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Politics Péladeau announces he will run for leadership of Parti Québécois

Quebec Opposition MNA Pierre-Karl Peladeau smiles while surrounded by reporters as he arrives at a caucus meeting, Tuesday, November 18, 2014 at the legislature in Quebec City.

Jacques Boissinot/THE CANADIAN PRESS

Pierre Karl Péladeau, the national media mogul turned provincial politician, launched his Parti Québécois leadership bid the same way he began his political career seven months ago: with a rhetorical punch declaring it's time to "make Quebec a country."

Mr. Péladeau, whose dramatic entrance into the spring election campaign was supposed to rally the PQ to victory in April but instead spooked voters, stuck to an aggressive push for independence Thursday as he announced he will run for the party leadership.

The major shareholder and former chairman of Quebecor Inc. said he wants to make Quebec independence his top priority. "I got into politics to create a sovereign Quebec and that's what I intend to do," he said.

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The 53-year-old political neophyte seeks the leadership at a low point in party history. The PQ has only held power for 18 months in the past 11 years and had one of its worst showings in last spring's provincial election. Mr. Péladeau was a star candidate, but he may have done more harm than good to the PQ cause with aggressive support for independence.

Unlike in a general election, Mr. Péladeau only has to convince party faithful now and his clear line is popular among many nationalist diehards. Polls show Mr. Péladeau is the runaway favourite among PQ supporters.

Five other candidates have also announced they will run, including former cabinet ministers Jean-François Lisée and Bernard Drainville.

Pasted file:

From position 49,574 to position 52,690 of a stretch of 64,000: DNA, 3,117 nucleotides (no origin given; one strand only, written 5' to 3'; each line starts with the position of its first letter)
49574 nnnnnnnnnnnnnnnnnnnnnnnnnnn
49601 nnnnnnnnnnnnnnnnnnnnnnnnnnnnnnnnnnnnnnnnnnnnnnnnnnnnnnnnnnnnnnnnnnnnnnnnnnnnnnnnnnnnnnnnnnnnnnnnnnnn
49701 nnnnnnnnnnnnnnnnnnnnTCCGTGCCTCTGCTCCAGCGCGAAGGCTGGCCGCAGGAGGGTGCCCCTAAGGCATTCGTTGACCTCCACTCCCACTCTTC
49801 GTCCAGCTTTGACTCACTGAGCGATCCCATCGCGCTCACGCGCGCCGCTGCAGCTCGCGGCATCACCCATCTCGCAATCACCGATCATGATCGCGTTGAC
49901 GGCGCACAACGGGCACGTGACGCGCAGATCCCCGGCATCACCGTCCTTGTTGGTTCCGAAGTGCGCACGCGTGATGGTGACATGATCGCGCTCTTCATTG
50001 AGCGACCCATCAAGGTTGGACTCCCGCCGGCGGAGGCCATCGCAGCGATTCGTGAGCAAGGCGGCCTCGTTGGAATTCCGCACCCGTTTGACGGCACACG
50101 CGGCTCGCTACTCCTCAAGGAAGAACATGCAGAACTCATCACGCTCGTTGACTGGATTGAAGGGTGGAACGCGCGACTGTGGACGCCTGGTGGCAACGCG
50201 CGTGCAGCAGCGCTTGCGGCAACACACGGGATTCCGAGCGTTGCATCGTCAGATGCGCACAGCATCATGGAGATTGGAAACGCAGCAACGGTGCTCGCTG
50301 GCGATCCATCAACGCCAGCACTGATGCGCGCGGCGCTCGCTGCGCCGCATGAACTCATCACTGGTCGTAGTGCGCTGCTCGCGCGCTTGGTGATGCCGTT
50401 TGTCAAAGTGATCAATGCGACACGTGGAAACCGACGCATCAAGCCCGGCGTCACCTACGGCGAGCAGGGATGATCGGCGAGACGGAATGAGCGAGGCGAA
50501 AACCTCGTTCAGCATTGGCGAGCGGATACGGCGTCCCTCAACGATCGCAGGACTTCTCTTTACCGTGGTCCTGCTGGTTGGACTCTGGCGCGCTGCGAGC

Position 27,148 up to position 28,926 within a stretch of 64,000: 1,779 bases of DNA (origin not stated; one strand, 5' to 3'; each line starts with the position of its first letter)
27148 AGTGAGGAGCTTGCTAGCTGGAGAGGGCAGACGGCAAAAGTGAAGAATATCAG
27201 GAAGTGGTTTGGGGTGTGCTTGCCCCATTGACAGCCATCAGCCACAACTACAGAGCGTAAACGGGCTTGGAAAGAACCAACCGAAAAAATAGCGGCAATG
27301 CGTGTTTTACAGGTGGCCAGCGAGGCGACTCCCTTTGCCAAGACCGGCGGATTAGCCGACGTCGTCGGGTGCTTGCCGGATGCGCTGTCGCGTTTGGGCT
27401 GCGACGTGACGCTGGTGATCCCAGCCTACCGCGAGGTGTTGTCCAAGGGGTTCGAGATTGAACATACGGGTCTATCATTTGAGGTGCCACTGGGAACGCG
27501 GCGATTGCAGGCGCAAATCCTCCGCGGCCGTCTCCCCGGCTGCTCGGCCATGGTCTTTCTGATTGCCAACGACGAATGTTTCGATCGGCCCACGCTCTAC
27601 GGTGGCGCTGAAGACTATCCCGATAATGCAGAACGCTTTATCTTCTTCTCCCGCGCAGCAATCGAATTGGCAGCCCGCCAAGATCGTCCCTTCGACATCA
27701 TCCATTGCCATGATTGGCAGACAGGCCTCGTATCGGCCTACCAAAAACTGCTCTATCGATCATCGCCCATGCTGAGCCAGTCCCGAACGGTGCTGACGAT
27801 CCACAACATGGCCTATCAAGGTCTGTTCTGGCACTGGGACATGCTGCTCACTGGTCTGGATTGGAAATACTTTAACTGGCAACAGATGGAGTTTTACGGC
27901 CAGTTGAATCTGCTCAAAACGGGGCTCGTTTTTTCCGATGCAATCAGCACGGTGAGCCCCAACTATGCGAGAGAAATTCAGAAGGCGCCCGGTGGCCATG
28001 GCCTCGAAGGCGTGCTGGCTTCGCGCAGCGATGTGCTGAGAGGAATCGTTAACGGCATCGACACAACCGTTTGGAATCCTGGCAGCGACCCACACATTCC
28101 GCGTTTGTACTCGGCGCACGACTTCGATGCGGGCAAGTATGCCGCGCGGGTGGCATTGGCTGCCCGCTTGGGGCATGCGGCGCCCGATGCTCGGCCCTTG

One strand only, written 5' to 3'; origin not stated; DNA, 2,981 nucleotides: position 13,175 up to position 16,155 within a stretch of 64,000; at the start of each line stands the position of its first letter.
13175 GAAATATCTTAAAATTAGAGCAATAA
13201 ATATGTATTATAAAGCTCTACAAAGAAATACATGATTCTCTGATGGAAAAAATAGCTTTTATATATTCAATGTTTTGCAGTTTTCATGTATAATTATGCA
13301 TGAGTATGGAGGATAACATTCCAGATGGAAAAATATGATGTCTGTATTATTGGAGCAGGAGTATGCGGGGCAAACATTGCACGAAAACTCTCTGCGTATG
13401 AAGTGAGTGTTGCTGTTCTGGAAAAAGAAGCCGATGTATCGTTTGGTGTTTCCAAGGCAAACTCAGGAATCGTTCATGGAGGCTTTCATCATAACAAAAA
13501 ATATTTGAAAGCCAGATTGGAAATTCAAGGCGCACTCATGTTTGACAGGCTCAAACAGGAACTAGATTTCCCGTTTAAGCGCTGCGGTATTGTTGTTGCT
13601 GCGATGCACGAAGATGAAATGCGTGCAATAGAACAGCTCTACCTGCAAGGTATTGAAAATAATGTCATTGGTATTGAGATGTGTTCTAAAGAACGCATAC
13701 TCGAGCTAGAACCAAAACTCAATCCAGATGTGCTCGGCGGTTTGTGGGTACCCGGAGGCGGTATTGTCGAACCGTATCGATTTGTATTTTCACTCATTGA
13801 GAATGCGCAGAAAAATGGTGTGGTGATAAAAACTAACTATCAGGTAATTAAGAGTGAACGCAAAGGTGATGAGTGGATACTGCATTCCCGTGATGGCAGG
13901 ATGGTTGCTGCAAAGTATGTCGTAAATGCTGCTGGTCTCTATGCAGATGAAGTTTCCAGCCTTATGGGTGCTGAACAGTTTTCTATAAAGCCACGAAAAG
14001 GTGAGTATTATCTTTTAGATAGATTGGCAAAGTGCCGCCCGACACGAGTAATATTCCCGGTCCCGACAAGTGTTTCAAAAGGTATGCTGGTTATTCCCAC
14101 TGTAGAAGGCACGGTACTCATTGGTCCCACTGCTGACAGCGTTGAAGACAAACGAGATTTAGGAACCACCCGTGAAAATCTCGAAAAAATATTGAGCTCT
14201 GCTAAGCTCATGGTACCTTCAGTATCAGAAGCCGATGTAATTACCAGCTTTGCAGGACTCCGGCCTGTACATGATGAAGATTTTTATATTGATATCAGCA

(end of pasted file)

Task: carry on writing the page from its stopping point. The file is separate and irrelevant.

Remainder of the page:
The party needs an overhaul, and many party stalwarts such as former PQ premier Bernard Landry see Mr. Péladeau as the strong leader to do it.

But Mr. Péladeau has already proven himself prone to error, such as his declaration recently that the PQ's federal cousin, the Bloc Québécois, had outlived its usefulness. He quickly retracted amid an outcry.

"He's gone forward and backward at the same time," Martine Ouellet, a leadership rival, told reporters in Quebec City.

Amir Khadir, a member of the National Assembly for Québec Solidaire, the left-wing, pro-independence party that has eaten PQ support, blasted Mr. Péladeau for conflict of interest as the province's most important media owner who now seeks to eventually become its most powerful politician.

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Mr. Khadir also criticized Mr. Péladeau for his anti-union past, illustrating the difficulty Mr. Péladeau will have reconciling with the PQ's left-leaning, pro-labour stance.

"You don't reinvent yourself as a progressive and social democrat in a few weeks," Mr. Khadir said.

Mr. Péladeau made his announcement Thursday during a talk with students at the University of Montreal, an unusual venue for such a launch. Mr. Péladeau made a 40-minute speech in front of a blank white backdrop, but only revealed his intention to seek the leadership while answering the first question from a student.

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